Sophisticated cooking on a rolling dresser: pickled maple leaves and fermented asparagus

Two long, festively set tables decorated with natural materials such as chestnuts, wild herbs and rose hips stand under tall old trees behind the Finowfurt (Barnim) castle estate. In a mobile kitchen under the open sky – with two induction plates, grill, pizza oven and fridge and heating cabinet – three young chefs whirl and conjure up unusual things for the party guests: Pickled maple leaves, filled with cooked spelled and fermented asparagus, or even deer tartar with smoke -Egg yolk and pickled hop tips.

“I had booked the three of them for a dinner party at the castle before. The guests were very impressed and I recognized the potential of these young, creative chefs,” explains Schlossgut Managing Director Marc Lorenz, why he hired the trio. The experienced hotelier wants to turn the Schlossgut site on the Finow Canal, which has been unused for decades, into a nature and culture hostel.

“Extraordinary” dishes offered at the weekly market

Lorenz got to know the three of them at the Eberswalde weekly market, where they offered passers-by quick dishes with their “cooking chest” that he found “extraordinary”: bean salad made from fresh broad beans, white beans, sugar snap peas and tomatoes or even meringues with fresh strawberries and pickles rhubarb and whipped cream.

“When we wanted to build a market stall, a friend advised me: take an old chest of drawers, put castors on it and put a sign on top,” says chef Simon Ortel, remembering the beginnings and the naming of the culinary trio a year ago.

The 24-year-old from Eberswalde completed his apprenticeship in Kirchberg in Tirol (Austria) and later cooked for star restaurants in France and Berlin. “Care, perfectionism and passion as well as a basic understanding of unusual flavors are the most important things when cooking,” he says. During the Corona period, when restaurants were closed, Ortel was looking for career prospects and returned to his hometown. He met Ricco Stiehm from Hesse and Emil Petersen from Saarland through friends.

Industry plagues young talent problems

The two – also with starred restaurant experience – had already given up the cooking profession. “I didn’t want a 16-hour day every day anymore,” Stiehm clarifies. “There are certainly problems with recruiting young people in the chef profession, and by no means all of the training positions offered are filled,” says Andreas Truglia, state chairman of the Berlin-Brandenburg Association of Chefs.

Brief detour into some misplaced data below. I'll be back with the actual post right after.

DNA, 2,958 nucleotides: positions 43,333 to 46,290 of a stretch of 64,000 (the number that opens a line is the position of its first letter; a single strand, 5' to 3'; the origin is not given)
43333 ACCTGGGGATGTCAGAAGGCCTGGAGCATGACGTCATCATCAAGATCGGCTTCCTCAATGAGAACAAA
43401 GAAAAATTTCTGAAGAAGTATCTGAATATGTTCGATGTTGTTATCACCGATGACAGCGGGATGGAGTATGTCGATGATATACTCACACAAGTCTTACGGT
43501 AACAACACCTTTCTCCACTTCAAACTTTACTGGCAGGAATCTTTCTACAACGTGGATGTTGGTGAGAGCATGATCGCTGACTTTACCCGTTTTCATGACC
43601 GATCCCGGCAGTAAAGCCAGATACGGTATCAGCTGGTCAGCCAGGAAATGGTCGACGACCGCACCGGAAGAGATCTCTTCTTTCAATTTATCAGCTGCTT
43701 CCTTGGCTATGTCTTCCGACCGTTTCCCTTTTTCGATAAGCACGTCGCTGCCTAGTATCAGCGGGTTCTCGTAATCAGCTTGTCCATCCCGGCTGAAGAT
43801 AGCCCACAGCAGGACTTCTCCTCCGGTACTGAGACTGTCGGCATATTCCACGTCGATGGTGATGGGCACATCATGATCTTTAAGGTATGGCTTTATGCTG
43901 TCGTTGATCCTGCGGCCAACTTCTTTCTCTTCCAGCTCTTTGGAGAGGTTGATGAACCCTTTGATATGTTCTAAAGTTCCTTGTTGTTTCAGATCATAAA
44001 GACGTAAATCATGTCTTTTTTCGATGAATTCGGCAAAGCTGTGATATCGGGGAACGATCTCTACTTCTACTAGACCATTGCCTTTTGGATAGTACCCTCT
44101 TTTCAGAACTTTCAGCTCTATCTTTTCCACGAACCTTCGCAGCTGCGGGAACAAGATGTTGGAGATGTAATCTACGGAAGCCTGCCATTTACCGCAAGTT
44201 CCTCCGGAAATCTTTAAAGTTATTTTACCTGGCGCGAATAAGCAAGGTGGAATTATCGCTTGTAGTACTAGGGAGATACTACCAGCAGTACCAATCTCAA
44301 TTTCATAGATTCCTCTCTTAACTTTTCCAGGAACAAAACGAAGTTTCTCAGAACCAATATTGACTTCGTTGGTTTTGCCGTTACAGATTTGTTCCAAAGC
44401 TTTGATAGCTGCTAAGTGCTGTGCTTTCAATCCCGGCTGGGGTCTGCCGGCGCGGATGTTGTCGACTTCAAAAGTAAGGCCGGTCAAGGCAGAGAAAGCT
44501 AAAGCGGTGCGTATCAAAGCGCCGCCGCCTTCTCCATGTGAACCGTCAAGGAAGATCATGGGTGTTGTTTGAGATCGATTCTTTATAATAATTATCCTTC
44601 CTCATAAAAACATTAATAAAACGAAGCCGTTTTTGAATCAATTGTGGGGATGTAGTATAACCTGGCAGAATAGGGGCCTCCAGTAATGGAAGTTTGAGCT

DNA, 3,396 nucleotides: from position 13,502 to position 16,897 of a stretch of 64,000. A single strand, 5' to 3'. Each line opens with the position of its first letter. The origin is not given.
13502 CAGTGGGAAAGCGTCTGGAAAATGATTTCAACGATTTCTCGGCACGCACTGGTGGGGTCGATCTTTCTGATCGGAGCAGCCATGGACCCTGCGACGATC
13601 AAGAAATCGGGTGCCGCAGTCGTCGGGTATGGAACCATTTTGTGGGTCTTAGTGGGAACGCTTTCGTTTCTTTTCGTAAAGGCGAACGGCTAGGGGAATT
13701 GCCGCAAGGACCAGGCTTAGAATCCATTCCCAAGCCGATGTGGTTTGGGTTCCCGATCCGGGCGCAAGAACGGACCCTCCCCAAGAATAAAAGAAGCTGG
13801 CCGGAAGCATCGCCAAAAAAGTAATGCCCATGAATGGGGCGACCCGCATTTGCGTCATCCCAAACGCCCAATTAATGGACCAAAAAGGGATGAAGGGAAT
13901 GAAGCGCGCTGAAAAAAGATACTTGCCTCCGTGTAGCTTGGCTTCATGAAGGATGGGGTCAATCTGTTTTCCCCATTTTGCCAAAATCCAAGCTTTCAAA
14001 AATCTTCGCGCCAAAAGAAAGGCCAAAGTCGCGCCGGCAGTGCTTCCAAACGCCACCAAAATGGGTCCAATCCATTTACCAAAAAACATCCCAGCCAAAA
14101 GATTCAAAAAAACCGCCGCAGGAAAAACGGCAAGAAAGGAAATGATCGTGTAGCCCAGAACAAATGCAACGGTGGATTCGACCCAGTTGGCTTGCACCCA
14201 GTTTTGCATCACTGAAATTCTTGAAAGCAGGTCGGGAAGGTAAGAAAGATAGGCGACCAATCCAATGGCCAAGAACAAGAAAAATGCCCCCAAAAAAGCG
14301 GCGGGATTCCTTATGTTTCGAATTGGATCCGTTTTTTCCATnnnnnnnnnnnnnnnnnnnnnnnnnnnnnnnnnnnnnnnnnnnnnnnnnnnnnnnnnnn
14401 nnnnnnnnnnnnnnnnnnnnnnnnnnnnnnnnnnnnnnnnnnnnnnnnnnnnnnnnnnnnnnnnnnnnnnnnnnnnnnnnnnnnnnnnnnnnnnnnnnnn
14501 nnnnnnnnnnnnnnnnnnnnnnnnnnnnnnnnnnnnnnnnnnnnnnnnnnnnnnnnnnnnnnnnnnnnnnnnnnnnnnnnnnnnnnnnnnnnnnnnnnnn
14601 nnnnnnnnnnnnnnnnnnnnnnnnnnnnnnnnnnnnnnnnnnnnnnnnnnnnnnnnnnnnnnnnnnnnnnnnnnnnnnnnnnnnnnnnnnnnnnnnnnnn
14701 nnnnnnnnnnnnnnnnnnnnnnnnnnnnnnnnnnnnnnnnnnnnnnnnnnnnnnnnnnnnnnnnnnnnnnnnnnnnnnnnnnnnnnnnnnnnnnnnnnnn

Young people would rather look for jobs in which the work-life balance is right – the harmony of work and private life. “It’s more difficult in the kitchen of classic restaurants,” admits Truglia. Vocational training as a cook has now become more attractive, and digitization and employee management are now also part of it.

I no longer wanted a 16-hour day every day

Rico Stiehm

Stiehm and Petersen came to study at the Eberswalde University for Sustainable Development (HNE). In the organic farming and marketing course, her awareness of regionally produced food grew, says 28-year-old Petersen. “And we also want to convey that to our customers with the answers to questions such as where do the processed ingredients come from, how and under what circumstances were they made?” Of course, this works best with the food, explains Stiehm. That’s why they both picked up the wooden spoon again.

“By the time you’re standing in the kitchen, you’ll know what you’re really passionate about,” admits the 33-year-old. The three young chefs have already created a network of producers of meat, fish, vegetables and baked goods in Barnim and the Uckermark. They collect mushrooms, berries and herbs themselves in the forest.

Cooking events as a specialty

In addition to the weekly market stall, the “cooking dresser” initially specialized in classic catering – albeit with homemade spreads such as spring onion and sunflower cream or pumpkin and cooked lentils with roasted black cumin, butter variations, vinegar-based fruit syrup made from wild herbs and home-pickled vegetables.

In the meantime, the special cooking events with mobile kitchens have become a specialty of the Eberswalde chefs. “There is a market for precisely this type of event,” says Truglia, the country’s head of the Association of Chefs. “The classic catering, I rent a room and have a buffet come, has, however, become obsolete.”

Ortel describes the orders for the three young chefs as increasing. “We can do everything that can be reached in an hour’s drive around Eberswalde.” They complement each other: Emil specializes in wild herbs and desserts such as corn parfait on black elderberry, Ricco is particularly good at goulash, sauces and stews Note and Simon responsible for “everything with dough” after an internship at a baker in Eberswalde. (dpa)

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